Proposed Food 4 Less project going before Arroyo Grande City Council Tuesday night

Arroyo Grande council members are set to discuss two projects Tuesday night proposed for a site at East Grand Avenue and South Courtland Street — including one that would add a 50,881-square-foot Food 4 Less grocery store.

One project would add a restaurant, a commercial building and the Food 4 Less store; the other would allow People’s Self-Help Housing Corp. to build 36 below-market-rate apartments.

The Planning Commission recommended the council deny both projects, in part because of concerns it had about the size of the Food 4 Less store, its inconsistency with development standards such as too few parking spaces, and its visual impacts on the area

The city has received several letters and e-mails from residents, supporting and opposing the project — specifically the inclusion of the Food 4 Less.

Those in opposition say they’re concerned the 24-hour grocery store could harm nearby grocers such as the Cookie Crock Warehouse, located a few blocks east from the proposed store, and Spencer’s Fresh Market, which sits diagonally across the street.

A Von’s grocery store is also located in Grover Beach a few blocks west of the project site.

“Adding such a large complex to this already compacted area would further dilute the city’s identity,” Norm Stewart wrote in an e-mail. “There may be a short-term spike in property tax or sales tax revenue, but once you lose another home town store to this large chain, those gains will be lost.”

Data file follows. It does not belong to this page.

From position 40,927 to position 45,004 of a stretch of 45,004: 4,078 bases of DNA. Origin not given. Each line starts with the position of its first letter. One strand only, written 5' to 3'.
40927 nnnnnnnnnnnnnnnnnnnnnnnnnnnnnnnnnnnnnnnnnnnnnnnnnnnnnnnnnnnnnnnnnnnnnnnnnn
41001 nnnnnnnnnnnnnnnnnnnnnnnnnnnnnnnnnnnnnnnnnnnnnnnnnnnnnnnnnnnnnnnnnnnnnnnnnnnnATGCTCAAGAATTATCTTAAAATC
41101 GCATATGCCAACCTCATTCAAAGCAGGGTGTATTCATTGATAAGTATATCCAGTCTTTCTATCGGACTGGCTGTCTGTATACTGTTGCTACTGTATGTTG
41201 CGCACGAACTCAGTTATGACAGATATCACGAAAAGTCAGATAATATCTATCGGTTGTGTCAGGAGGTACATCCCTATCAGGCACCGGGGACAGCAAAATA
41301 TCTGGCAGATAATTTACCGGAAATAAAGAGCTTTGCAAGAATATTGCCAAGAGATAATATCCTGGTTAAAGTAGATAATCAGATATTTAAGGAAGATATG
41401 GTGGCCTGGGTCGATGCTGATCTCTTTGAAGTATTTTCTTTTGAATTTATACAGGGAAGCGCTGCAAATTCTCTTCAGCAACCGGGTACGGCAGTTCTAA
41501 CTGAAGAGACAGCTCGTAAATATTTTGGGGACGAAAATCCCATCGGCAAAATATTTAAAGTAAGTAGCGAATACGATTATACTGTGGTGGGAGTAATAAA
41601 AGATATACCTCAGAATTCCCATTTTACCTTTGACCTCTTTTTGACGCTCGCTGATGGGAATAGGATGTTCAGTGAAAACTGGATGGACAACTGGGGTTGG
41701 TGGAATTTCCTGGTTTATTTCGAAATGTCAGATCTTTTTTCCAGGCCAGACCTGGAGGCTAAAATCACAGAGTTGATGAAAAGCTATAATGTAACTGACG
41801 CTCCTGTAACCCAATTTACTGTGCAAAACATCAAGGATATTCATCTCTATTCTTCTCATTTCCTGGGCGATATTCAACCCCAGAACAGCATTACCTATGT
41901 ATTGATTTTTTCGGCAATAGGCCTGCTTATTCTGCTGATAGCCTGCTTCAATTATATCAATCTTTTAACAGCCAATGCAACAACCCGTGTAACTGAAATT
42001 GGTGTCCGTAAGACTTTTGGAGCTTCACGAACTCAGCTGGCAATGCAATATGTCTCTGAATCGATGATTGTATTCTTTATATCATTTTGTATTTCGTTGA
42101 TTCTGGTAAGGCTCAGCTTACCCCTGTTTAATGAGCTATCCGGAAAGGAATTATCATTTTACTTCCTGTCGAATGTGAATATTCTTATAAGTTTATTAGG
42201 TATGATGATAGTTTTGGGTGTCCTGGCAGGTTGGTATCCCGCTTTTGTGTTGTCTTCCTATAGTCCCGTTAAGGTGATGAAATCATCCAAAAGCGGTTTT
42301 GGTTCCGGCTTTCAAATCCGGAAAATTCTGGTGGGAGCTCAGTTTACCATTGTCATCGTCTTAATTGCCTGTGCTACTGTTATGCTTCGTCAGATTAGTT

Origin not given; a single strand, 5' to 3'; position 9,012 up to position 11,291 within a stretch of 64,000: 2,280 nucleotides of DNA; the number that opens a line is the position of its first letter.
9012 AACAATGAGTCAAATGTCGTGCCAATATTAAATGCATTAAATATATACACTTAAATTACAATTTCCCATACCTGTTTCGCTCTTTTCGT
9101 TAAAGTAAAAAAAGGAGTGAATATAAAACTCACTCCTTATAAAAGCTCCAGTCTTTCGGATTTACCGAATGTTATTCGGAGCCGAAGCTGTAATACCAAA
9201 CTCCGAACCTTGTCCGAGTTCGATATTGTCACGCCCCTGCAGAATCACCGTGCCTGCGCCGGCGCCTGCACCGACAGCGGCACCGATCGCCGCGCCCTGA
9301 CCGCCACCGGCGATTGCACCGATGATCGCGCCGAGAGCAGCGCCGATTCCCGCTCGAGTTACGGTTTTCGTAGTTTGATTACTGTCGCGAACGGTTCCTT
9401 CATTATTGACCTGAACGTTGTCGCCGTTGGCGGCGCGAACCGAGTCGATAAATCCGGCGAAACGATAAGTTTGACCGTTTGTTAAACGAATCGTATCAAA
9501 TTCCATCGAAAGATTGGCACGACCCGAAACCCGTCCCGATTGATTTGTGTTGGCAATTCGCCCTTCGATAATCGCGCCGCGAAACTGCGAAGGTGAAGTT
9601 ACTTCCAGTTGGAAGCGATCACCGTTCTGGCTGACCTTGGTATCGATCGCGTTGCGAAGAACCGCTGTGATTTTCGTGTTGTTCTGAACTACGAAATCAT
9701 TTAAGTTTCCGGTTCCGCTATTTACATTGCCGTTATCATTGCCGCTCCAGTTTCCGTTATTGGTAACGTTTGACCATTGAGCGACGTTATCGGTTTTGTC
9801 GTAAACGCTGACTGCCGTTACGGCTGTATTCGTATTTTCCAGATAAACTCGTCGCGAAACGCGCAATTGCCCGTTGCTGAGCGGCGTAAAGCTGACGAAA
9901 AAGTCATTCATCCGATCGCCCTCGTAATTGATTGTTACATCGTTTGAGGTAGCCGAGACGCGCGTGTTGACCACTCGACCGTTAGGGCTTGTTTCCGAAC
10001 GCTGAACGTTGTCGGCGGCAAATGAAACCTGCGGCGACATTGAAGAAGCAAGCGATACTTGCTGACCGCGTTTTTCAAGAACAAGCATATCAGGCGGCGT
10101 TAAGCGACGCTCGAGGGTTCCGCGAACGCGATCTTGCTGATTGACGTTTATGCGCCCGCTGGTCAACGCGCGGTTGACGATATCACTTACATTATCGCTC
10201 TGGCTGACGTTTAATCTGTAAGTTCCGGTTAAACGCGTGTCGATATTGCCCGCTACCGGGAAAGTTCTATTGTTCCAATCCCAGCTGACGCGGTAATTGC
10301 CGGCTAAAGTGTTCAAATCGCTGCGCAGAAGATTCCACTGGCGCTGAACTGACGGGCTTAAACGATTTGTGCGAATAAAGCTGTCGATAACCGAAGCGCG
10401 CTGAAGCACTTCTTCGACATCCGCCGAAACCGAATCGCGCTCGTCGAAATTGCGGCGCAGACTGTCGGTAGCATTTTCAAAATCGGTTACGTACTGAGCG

Those supporting it say the overall project would beautify the site, bring in local revenue and give consumers a choice of where to shop.

“If you decide against this project, I will still shop at the Food 4 Less in San Luis Obispo,” wrote Richard Anderson. “But I would again rather give my city and community the business and the tax money.”

City officials estimate the project will generate $100,000 in sales tax revenue — though $30,000 to $40,000 of that could be revenue lost from other stores.

Developer Nick Tompkins of NKT Commercial bought the 6-acre property in 2007, and in 2009 the city’s Redevelopment Agency purchased a 1.63-acre parcel from him to use for subsidized housing.